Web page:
Riverside, The Farnsley–Moremen Landing is a historic 300-acre farm and house in south end Louisville, along the banks of the Ohio River. The house, a red brick I-house with a two-story Greek Revival portico, was built c. 1838 by Gabriel Farnsley. The house was listed on the National Register of Historic Places in 1979 as Farnsley-Moremen House. Farnsley died in 1849 without a will, after a dozen years of legal wrangling over his estate, the ownership of the house transferred to the Moremen family in 1862. Alanson and Rachel Stith Moremen increased the size of the farm to 1,500 acres, making it into one of the largest farms in Jefferson County before it was divided up amongst heirs in the 1880s. From around 1820 to 1890, the property served as a river transportation hub. A riverboat landing on the property allowed people traveling by river to stop to trade goods, pick up boiler wood for fuel, or rest; the Moremen family nicknamed the landing "Soap Landing", as they sold lye soap and other household and agricultural products there.
In addition, a ferry carried goods back and forth between the landing and Indiana. Like many other structures along the Ohio River, the house was damaged by the Ohio River flood of 1937; the house was left unrepaired for decades. The Moremen family held on to the property until 1988, when they sold it to Jefferson County Fiscal Court for purposes of restoration and preservation. On October 10, 1993, the restored house was debuted to the public. A visitors center situated on the property houses museum exhibits and a store. Native American hunters and gathers lived in the Ohio Valley as early as 10,000 B. C; some of these people may have hunted near what is today Riverside. About 6,000 B. C. groups of hunters and gathers established base camps. They began to take advantage of the abundant resources of the river valley such as mussels, fish and larger animals in the area. Around 1,000 to 500 A. D. these prehistoric Native American groups had become more sedentary and began to establish longer term camps.
They began some agriculture in the area as a result of relying more on cultivated plants and maize, in particular. This period was the introduction of pottery, the bow and arrow and larger emphasis on ritual activities. Evidence found by archaeologist include stone tools, fire pits, storage pits, postholes from houses. Archaeologist identified a prehistoric cemetery on the property. Which shows that people continually died on the property for thousands of years; some of these Native American groups made contact with the first European explorers and settlers to conduct trade. By the early-nineteenth century, native peoples had all but disappeared from. Ebenezer Christopher was the first owner of the property now known as Riverside. In 1822, Christopher purchased 200 acres thirteen miles southwest of Louisville on the Ohio River for $2,000, he bought the land from absentee owners James D. Breckenridge and Thomas D. Carneal, who were both residents of Dinwiddle County, Virginia. Records indicate Ebenezer, his wife Polly, their six children were living on the farm at the time of purchase.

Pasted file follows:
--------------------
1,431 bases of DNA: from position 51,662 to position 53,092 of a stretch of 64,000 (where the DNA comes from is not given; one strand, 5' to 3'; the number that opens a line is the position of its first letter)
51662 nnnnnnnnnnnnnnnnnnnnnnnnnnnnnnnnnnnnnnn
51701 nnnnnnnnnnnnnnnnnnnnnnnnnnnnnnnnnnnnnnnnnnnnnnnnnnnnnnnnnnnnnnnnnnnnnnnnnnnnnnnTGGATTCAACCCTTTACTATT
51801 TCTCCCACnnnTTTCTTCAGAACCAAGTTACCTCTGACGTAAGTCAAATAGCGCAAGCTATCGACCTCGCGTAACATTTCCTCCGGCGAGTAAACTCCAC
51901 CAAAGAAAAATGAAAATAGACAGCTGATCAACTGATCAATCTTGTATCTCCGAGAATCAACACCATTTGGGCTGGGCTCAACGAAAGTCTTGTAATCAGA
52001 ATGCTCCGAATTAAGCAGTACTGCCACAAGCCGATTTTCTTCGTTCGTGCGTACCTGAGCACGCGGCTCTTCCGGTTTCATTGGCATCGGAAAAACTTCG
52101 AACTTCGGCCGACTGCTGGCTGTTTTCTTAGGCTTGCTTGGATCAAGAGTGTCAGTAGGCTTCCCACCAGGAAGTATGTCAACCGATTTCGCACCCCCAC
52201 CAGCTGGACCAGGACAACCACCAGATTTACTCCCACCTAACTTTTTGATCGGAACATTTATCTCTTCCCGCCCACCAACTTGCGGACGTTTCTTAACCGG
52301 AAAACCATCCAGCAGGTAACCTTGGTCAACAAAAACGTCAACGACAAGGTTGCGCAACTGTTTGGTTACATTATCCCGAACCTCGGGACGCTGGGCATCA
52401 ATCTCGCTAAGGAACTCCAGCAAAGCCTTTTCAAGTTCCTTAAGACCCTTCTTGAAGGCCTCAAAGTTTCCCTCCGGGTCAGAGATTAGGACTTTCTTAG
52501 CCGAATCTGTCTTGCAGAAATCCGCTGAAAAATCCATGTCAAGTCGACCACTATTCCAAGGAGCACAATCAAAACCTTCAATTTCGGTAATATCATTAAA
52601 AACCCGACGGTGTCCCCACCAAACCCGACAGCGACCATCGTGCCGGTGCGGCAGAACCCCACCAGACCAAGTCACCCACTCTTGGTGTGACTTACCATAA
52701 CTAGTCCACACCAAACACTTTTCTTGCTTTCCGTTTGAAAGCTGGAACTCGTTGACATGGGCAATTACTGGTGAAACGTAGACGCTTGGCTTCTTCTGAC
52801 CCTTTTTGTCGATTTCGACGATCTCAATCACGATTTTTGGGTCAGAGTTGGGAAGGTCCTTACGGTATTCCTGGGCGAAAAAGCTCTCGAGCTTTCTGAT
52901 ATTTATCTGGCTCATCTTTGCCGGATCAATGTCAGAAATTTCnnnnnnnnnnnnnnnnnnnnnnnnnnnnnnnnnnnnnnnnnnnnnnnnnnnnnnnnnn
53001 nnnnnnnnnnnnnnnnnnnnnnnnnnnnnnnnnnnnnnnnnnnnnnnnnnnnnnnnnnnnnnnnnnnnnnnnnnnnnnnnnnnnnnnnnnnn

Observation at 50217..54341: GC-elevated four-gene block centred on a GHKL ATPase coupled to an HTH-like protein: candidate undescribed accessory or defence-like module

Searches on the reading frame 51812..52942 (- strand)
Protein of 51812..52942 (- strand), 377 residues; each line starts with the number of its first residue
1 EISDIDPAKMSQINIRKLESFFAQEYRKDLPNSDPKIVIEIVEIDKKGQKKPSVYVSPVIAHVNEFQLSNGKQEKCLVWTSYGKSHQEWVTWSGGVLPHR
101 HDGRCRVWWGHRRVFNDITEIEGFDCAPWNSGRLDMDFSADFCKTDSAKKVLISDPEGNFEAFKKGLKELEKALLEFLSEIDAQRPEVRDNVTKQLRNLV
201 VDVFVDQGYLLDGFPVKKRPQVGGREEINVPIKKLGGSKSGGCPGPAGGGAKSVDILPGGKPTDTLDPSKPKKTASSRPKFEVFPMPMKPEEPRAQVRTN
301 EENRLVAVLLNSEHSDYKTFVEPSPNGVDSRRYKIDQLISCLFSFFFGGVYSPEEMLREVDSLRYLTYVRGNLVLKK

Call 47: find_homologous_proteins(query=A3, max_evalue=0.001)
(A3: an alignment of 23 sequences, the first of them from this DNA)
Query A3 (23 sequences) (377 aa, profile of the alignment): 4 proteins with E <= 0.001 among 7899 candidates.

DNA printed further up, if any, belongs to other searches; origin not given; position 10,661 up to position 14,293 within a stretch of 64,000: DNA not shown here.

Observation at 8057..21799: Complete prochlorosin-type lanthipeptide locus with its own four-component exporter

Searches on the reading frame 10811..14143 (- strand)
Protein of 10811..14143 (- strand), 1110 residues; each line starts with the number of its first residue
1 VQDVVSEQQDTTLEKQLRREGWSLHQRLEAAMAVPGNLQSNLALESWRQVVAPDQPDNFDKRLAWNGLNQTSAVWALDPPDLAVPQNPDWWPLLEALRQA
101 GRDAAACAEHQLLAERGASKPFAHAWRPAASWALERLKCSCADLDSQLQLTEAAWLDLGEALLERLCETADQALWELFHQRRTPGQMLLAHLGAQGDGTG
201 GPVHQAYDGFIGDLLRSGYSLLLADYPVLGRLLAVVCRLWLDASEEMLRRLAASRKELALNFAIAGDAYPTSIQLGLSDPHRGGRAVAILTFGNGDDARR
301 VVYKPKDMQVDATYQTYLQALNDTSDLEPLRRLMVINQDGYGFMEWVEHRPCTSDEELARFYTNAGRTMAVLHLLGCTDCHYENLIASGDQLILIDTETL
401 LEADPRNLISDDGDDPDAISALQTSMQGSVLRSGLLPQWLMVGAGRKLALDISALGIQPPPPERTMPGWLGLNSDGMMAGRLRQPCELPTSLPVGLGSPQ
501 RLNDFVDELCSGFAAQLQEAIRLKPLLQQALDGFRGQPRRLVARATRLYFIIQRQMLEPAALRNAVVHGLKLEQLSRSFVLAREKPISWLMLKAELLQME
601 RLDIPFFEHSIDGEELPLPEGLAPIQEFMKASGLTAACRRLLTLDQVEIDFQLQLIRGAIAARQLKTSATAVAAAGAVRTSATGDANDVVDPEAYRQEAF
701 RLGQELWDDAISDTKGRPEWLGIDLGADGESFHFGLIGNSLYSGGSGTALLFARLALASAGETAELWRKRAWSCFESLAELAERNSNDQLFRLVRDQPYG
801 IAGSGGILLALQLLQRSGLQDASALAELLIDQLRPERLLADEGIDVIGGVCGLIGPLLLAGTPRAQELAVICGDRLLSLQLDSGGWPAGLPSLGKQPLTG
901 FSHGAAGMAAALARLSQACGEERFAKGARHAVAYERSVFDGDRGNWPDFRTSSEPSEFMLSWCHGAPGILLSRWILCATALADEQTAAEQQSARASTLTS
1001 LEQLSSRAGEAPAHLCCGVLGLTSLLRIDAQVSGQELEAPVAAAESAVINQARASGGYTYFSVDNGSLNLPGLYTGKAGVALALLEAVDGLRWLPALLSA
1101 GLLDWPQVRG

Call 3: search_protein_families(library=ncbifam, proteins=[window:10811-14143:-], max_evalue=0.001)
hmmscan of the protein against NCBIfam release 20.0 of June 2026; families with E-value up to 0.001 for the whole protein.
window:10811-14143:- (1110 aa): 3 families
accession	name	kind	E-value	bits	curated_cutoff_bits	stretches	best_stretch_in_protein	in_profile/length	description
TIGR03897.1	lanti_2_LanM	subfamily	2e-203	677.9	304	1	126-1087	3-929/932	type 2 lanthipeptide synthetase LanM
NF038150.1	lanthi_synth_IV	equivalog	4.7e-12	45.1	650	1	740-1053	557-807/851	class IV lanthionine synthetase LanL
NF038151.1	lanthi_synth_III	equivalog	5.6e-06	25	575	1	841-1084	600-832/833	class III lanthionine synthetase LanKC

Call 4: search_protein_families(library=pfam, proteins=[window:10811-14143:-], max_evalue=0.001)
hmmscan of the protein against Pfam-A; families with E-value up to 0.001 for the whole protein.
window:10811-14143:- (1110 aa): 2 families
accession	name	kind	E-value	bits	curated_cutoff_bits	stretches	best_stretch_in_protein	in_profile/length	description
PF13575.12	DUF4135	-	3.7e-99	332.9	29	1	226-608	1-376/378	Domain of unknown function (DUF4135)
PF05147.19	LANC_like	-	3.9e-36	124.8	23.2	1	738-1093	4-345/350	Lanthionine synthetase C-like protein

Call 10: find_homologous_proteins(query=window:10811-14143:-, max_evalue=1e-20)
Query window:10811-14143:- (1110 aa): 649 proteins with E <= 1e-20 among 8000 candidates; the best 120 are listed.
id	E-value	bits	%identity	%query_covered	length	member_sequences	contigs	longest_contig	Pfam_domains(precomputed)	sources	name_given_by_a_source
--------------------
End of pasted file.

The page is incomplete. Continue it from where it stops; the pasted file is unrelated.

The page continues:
A structure does appear on the 1821 Ohio River navigation map, but it is unclear where this structure was in relation to the current historical house. Christopher owned the property for only four years and farmed until his death in 1826, he died in debt and the bank took over ownership of his estate. Soon after the death of Ebenezer Christopher, the 200 acre Riverside tract was sold at public auction to Joseph Reed for $1,600. Reed owned the property for only a few months before he sold it to a southwest Jefferson County resident named Gabriel Farnsley and business partner Ebenezer Williams in 1828. In 1831, Farnsley bought out Williams' share to become its sole owner. An increase in the amount of taxes paid by Gabriel Farnsley between 1837 and 1839 indicates his impressive brick Kentucky "I" house with Greek Revival portico was constructed around this time. There is solid evidence that Farnsley was involved in the home's construction, because a brick inscribed with his signature was recovered during the renovation of the structure.
It is believed. But, as luck would have it, he was stood up at the altar, he have any offspring. Gabriel Farnsley died in June 1849, he had left no will. Most Farnsley property was sold at public auction in early 1850. However, the ultimate settlement of Farnsley's estate took a dozen years. Soon after his death, his siblings and nephews became embroiled in litigation over the estate; the complex series of cases involved twenty-one parties. By 1860, the long running court battle among Farnsley's heirs was settled and the Moremen family put down roots at this farm site; the property was owned with clear title by a farmer named Megowan in 1858. Alanson and Rachel Moremen moved upriver from Brandenburg, Kentucky bringing seven children to the fine brick house built by Gabriel Farnsley; the Moremens rented their new farm for two years, from Megowan, before they completed the purchase of the house and 200 acres for $15,000 cash in 1862. Their connection to the farm would last for over 125 years. Agriculture records from 1870 show Alanson and Rachel Moremen created a thriving and diverse farming venture on the Ohio River.
In 1870, Moremen owned 1,000 acres of land. Three hundred acres were wooded, his livestock holding included: nine horses, eight mules, seven dairy cows, three oxen, twenty cattle, forty sheep, 170 swine. Moremen crops and farm products were valued at $19,000 in 1870